Assessing the risk of intimate partner violence : expert evaluations versus the Ontario Domestic Assault Risk Assessment
2017, Seewald, Katharina, Rossegger, Astrid, Urbaniok, Frank, Endrass, Jérôme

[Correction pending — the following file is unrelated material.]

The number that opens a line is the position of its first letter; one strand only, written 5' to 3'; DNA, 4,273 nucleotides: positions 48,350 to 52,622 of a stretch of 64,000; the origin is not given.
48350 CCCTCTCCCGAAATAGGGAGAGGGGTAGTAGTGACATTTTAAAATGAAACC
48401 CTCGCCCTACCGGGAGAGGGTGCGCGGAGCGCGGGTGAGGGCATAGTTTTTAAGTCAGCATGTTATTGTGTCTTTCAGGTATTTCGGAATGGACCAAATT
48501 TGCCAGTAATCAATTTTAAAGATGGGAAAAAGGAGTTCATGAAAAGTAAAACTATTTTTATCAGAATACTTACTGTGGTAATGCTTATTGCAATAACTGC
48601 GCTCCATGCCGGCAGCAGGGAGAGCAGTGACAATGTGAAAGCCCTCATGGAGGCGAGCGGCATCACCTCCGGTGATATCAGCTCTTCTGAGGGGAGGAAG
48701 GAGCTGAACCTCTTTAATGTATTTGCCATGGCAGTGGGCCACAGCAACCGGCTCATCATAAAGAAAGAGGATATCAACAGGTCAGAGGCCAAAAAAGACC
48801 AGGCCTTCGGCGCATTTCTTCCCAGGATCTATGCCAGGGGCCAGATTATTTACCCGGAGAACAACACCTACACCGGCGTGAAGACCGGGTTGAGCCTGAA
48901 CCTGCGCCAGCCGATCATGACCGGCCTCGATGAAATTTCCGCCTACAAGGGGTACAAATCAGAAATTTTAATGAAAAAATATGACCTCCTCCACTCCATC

In the forensic field, a reliable and valid assessment of domestic perpetrators who pose a high risk of reassaulting an intimate partner is needed to implement effective risk management strategies. The purpose of the present study was to examine the accuracy of two violence risk assessment methods in identifying high-risk perpetrators of IPV, comparing forensic experts with psychology students. For a cohort (n = 30) of domestic violent cases that required an expert evaluation in the Canton of Zurich in Switzerland, violence risk was assessed by certified forensic psychiatrists using unstructured clinical judgment (UCJ) and by undergraduate and graduate research assistants scoring the actuarial Ontario Domestic Assault Risk Assessment (ODARA) instrument. After a mean follow-up period of 8.0 years, the base rate of violent recidivism was 20.0%. Students were significantly more accurate than clinical experts in assessing long-term violent recidivism (AUC = 0.78 vs. 0.44). Raters without extensive clinical training could differentiate those spouses who carried on assaulting their intimate partner from those who desisted from violent behavior. Potential explanations are clinical assessment biases and the mediating effect of interventions. Further research should address the lack of use of mechanical instruments in clinical forensic practice.